Jack Hayter (Hefner) is releasing a new single every month through Audio Antihero Records: Specialists in Commercial Suicide. The 405 will be running a monthly column, penned by Jack, about the series, entitled The Sisters of St. Anthony - like a track-by-track feature that takes all year - about that month’s single and exaggerated anecdotes from life on the road and his own commercial suicides.

'The Shackleton', a song about Cold War aircrafts and Jack’s lost girlfriend, is the first single in the series, featuring guest artwork from Benjamin Shaw. You can listen to the single and subscribe to the series here.

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Part 1: 'The Shackleton'

I've never written a blog, so please forgive the shaky start. I asked the great Jamie Halliday (Lord Audio Antihero) if there might be a template for this sort of enterprise and he replied, I think it will go something like:

"I am Jack Hayter, drunkard and musician blah blah. I am releasing a single a month, this is the first, this is its story, featuring blah blah...which reminds of a time that I did something awesome with famous people and it was hilarious."

As in the game of Call My Bluff, only one of those statements is completely true. It's quite likely that you won't have bothered to watch that particular TV game show. It involved one team of British upper middle-class duffers telling fables about the meaning of obscure English phrases and another team trying to figure out which of these fabrications was truth. In the days before Coldplay lyrics, this was a popular show. There was even a Finnish version called, inexplicably, In the Moonlight.

I'm not a drunkard. I don't drink for pleasure, though I can, when necessary, drink a hell of a lot and still maintain accurate legs. When I was a member of a travelling band, it was often me who got labeled as the strange, crazy, drunk, drug-fuelled womanizer, though I was probably the least rock ‘n’ roll of the four of us. And anyway, I thought that was meant to be the drummer's job.

Although Wikipedia refers to me a multi-instrumentalist, I only qualify in that I own more than one instrument. I can play four meaningful chords on each of if you include the relative minor. And much to Jamie’s chagrin, I never really met any properly famous people. I did, however, once get within six inches of Lionel Ritchie—that's how thick the brick wall was—and I did once accidentally nudge Beck into a backstage festival urinal (at least I'm pretty sure it was him), although I'm not sure he qualifies as famous. The properly famous are the people who get recognized at supermarket checkouts.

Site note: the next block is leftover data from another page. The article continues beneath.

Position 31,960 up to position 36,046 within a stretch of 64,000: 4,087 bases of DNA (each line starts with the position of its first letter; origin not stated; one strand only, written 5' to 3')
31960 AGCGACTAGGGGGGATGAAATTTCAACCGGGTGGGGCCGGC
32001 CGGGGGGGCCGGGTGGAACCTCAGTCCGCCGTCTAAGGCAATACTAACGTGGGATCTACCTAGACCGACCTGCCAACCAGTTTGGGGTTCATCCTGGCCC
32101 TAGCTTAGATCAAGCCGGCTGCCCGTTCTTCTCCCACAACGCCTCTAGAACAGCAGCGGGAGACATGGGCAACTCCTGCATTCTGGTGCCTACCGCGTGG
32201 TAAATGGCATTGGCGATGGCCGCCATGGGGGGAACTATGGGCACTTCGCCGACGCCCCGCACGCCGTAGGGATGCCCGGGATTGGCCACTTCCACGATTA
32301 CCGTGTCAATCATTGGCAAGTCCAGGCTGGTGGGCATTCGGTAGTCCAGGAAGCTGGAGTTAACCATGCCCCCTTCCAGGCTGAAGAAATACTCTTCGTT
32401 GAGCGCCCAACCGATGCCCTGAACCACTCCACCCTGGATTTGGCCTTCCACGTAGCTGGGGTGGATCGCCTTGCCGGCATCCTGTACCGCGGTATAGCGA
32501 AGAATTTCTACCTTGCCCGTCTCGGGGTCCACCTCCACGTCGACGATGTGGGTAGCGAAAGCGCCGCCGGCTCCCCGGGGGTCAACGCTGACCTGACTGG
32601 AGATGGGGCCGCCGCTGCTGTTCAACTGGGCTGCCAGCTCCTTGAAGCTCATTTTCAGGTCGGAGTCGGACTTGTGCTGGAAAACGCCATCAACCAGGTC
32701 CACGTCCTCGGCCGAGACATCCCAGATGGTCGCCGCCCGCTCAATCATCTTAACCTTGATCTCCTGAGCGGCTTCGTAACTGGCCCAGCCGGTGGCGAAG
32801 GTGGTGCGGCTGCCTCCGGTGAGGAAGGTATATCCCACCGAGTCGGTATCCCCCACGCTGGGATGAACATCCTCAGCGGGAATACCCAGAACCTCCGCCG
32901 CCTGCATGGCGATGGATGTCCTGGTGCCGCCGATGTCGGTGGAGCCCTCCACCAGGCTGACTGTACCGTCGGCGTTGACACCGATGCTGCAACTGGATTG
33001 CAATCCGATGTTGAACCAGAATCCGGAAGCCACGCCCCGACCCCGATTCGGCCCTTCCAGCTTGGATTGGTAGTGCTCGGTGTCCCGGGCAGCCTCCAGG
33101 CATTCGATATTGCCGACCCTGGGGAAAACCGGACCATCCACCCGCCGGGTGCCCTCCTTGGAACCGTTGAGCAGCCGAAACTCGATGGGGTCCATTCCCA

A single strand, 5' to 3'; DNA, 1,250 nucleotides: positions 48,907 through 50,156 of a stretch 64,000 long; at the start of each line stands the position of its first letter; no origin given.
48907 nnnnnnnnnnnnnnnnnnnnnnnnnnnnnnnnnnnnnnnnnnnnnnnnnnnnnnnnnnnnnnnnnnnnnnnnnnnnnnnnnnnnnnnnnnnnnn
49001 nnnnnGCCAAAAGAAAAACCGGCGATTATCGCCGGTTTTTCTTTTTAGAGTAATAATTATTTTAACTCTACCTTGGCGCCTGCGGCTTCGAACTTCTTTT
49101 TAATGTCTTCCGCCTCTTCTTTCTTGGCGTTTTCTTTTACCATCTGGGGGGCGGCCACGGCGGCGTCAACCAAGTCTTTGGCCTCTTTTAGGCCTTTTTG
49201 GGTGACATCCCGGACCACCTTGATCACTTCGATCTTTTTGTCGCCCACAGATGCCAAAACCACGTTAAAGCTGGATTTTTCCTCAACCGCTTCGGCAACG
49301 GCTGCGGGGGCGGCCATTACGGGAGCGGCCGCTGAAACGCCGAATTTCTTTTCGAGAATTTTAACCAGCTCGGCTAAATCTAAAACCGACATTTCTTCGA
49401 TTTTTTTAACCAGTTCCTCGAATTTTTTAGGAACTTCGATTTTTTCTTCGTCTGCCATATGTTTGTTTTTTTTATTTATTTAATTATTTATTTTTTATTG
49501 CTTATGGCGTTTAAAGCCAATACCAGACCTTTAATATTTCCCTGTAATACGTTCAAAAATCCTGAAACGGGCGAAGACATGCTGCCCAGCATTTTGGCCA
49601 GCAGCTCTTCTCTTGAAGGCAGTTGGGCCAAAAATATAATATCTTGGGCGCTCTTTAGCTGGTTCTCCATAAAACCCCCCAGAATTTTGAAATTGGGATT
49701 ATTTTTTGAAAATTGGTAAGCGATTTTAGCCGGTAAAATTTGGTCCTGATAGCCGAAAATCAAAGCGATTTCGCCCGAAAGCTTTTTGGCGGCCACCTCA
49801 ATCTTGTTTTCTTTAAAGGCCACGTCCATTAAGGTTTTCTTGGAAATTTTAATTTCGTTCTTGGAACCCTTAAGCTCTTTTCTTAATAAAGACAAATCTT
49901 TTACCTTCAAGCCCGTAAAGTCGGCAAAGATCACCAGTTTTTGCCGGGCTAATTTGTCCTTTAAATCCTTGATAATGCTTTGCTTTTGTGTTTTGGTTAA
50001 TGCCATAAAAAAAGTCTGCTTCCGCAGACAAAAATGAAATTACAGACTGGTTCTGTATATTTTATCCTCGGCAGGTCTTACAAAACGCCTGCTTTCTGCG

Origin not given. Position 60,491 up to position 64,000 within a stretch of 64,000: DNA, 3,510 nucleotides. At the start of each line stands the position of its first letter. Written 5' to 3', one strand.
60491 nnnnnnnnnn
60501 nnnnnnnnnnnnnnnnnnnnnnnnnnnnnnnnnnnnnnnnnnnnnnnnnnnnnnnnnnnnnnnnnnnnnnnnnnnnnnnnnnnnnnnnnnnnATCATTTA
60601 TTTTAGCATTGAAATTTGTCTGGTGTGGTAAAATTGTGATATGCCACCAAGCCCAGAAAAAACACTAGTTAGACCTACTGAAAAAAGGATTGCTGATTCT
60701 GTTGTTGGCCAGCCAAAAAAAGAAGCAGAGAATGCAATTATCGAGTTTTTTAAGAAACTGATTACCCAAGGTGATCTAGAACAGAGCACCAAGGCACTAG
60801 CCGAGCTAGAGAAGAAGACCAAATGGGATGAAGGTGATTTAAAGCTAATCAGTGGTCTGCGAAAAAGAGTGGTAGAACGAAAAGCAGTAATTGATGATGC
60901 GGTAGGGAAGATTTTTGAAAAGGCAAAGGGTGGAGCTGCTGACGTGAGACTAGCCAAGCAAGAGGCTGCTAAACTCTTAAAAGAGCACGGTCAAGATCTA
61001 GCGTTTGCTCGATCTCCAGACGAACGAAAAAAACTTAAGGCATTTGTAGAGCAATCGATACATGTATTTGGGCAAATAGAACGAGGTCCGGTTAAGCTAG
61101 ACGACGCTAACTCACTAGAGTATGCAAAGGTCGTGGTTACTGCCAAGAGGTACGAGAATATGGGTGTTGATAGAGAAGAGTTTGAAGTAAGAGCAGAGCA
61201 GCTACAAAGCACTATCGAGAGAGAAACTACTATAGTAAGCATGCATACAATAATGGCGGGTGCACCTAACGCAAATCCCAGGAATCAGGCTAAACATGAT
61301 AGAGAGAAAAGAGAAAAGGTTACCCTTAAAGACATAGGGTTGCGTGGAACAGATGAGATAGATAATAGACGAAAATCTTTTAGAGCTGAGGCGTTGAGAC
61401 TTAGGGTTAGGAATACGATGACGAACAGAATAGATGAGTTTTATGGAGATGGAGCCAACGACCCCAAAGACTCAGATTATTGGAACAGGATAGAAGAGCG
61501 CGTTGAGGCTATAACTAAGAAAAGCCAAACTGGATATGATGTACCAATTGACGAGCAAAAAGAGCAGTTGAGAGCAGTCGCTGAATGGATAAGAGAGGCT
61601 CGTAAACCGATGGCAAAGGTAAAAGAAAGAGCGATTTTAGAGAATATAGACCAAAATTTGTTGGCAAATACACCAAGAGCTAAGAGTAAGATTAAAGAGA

'Nuff crap about me…to business. The true statement is that I am releasing a single a month.

Ernest Shackleton was just the kind of disastrously bumbling hero that the British ruling class love: incapable of planning, feckless with money and immensely courageous. This man, two heart attacks in at the age of 48, attempted to cross Antarctica for the third time with a good supply of tobacco, some pemmican and the 25 crates of Scotch whisky he deemed adequate for modest polar exploration. This third attempt didn’t prove to be any luckier than the others; he only got as far as South Georgia, where he died of a third heart attack. He has an aeroplane named after him, as well a pub near where I live.

The first single in this series is loosely about that plane. The Avro-Shackleton had a most distinctive sound and, if you lived near the sea, you would often hear one in the dead of night as it flew out to search for Russian submarines during the Cold War. It was really a modified Lancaster bomber with double contra-rotating propellers, so it droned and rattled like nothing else. Shackletons were used up until the early ’80s, and their sound, more than anything, reminds me of being 15…out in the woods with Sally at 4 a.m., with the spectre of Mutually Assured Destruction and the wrath of her parents.

She’s gone now. In 2010, puzzled by the non-appearance of that clandestine birthday email full of news about her domestic terrors and triumphs, I searched and found nothing but an online funeral notice on an obscure local Welsh newspaper website. It's sad and it's grim…and it’s probably pretty commonplace. Fear of the bomb was a part of our youth and so, by association, we sometimes miss it. Some people might think this song is sarcastic. It's not at all.

Oh Dear…no anecdotes about the famous? Well, Sally was famous to me.

Jack Hayter